By KELIN DILLON
Mexico’s historically large midterm elections, held on Sunday, June 6, have finally come to definitive results, barring a handful of cases that have necessitated recounts.
More than 47.4 million people turned out for Sunday’s vote, putting the country’s citizen participation at 52.67 percent for the record-sized elections.
The National Electoral Institute’s (INE) quick count of votes puts the leftist National Regeneration Movement (Morena) at approximately 197 seats in the Chamber of Deputies, down 59 seats from the 2018 elections, losing its chance at the qualified majority that could push through constitutional reform without negotiating with opposition parties.
The conservative National Action Party (PAN) won an estimated 111 seats, with 69 for its associates the Institutional Revolutionary Party (PRI) and 17 for the Party of the Democratic Revolution (PRD), the three parties coming together to form the Va Por México alliance, created with the aim to remove power from Morena.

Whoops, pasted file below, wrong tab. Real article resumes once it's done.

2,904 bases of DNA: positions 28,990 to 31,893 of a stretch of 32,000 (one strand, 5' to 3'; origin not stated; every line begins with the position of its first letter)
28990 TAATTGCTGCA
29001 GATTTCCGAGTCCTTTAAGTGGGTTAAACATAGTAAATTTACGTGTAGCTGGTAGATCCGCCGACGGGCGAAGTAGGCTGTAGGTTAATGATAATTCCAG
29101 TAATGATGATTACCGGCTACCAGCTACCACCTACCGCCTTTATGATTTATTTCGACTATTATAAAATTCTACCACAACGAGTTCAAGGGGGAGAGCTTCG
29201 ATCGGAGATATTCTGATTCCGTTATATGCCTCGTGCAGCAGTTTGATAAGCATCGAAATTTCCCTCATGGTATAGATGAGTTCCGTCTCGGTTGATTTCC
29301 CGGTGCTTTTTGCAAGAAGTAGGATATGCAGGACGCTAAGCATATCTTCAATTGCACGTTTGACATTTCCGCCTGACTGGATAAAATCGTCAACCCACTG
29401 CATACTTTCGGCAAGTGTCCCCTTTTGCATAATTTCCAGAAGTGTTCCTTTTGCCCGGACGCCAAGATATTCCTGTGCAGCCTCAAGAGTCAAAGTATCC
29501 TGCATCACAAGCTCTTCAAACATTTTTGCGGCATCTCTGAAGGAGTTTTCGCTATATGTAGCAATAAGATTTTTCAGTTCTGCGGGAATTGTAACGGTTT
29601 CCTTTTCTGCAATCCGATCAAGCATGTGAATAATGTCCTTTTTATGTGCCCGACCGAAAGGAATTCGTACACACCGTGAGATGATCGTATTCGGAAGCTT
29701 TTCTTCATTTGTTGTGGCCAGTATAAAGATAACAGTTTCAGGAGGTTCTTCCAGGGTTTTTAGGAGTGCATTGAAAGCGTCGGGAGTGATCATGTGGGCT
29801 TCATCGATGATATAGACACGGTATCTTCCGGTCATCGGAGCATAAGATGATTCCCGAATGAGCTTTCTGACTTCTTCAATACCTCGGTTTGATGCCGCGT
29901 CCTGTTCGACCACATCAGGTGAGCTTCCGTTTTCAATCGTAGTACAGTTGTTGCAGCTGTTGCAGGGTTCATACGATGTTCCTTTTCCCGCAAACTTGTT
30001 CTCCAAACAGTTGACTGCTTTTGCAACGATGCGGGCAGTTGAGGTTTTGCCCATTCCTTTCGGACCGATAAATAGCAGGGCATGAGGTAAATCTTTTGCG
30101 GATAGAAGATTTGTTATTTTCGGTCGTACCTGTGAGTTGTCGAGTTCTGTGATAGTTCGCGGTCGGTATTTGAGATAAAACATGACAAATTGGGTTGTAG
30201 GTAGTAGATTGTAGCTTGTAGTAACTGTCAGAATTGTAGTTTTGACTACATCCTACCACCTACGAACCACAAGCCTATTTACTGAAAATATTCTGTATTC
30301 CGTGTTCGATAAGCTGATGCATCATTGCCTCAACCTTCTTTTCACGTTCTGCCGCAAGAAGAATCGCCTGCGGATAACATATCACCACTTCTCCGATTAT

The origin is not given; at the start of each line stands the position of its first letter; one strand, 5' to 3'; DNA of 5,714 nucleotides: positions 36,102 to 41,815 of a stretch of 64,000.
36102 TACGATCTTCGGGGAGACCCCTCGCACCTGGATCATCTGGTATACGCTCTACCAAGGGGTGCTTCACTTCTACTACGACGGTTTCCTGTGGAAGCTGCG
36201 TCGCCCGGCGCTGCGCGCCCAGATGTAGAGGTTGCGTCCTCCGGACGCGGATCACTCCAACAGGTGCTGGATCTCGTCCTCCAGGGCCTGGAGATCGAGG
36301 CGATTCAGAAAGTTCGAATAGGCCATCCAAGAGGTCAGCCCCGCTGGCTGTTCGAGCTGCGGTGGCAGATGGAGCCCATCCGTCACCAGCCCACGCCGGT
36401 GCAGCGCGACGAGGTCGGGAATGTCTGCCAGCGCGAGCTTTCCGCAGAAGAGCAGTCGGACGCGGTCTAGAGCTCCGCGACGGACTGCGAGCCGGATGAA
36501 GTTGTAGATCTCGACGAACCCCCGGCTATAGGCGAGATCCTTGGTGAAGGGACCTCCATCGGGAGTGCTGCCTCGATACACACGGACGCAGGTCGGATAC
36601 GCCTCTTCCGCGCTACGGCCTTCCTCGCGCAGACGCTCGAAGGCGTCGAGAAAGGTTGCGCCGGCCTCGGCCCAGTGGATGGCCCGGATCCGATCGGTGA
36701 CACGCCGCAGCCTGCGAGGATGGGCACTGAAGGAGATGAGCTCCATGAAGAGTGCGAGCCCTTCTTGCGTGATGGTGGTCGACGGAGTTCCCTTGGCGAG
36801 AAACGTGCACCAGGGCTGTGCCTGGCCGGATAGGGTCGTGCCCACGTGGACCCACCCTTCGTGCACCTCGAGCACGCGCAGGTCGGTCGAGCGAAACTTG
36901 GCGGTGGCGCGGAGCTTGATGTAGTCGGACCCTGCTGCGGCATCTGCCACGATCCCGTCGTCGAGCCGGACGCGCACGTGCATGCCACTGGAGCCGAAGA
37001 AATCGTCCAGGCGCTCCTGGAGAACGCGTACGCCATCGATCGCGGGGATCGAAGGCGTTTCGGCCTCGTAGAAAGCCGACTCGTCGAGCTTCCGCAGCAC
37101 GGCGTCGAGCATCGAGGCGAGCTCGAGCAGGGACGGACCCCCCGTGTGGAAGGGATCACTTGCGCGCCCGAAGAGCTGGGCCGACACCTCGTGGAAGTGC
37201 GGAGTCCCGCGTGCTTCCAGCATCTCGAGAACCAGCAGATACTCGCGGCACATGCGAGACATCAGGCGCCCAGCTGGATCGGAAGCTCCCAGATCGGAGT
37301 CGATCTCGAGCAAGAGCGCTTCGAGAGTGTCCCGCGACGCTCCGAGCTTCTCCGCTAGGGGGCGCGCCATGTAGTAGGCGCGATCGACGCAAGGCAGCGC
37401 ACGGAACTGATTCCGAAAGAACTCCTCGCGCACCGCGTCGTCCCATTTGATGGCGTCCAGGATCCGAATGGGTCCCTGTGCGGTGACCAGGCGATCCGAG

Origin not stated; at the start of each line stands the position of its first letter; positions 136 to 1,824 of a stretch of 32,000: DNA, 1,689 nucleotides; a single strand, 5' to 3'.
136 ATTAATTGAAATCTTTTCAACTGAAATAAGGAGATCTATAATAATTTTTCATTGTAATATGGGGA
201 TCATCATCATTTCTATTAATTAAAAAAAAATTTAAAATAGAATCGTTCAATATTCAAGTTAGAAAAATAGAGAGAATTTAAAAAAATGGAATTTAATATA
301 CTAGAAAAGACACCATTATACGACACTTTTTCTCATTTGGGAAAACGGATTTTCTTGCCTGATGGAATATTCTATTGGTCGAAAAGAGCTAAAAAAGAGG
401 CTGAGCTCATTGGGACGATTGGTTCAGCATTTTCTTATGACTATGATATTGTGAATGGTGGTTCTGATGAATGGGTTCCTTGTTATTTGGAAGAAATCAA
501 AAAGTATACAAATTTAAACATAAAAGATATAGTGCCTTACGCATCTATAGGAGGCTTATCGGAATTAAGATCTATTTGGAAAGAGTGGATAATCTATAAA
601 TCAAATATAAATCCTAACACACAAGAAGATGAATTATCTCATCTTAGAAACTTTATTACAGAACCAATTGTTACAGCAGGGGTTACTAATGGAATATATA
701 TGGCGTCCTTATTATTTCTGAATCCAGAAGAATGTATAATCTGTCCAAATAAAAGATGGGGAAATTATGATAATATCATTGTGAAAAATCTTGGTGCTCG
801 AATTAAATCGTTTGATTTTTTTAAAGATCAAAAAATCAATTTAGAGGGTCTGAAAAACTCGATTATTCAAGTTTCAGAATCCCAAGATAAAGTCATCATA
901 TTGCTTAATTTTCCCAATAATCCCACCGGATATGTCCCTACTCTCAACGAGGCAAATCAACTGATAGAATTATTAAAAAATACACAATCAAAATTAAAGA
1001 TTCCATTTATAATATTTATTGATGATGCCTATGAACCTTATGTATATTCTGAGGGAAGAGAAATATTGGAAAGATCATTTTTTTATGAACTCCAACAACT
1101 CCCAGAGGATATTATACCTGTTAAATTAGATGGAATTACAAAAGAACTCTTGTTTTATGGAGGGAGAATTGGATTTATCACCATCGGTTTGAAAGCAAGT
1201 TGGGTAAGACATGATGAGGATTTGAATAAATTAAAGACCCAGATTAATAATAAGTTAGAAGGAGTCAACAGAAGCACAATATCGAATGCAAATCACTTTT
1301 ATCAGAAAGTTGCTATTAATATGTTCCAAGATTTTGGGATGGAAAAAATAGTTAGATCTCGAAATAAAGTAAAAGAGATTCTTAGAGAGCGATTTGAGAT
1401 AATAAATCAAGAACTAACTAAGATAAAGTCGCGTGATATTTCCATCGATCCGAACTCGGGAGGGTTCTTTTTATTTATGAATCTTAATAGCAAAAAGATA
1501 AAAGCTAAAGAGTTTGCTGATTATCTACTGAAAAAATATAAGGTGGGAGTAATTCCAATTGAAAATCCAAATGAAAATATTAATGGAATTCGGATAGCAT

Meanwhile, Morena’s allies in its Juntos Hacemos Historia movement won some seats as well, with the Labor Party (PT) taking 38 seats in the Chamber of Deputies and the Green Ecological Party of Mexico (PVEM), which got in trouble over the weekend for paying influencers to promote the party during the electoral ban, won an estimated 44 seats.
Overall, Juntos Hacemos Historia coalition took an estimated 279 seats while the Va Por México alliance won 197 seats, successfully completing its aim of blocking the Morena absolute majority.
Meanwhile, the country’s capital of Mexico City seemingly split the vote down the middle of the municipality, with the western, more affluent side of the metropolitan area voting in favor of the Va Por México alliance, while the east voted completely for Morena, showing Mexico City’s stark divide and inspiring a plethora of memes across social media comparing the capital to East and West Berlin.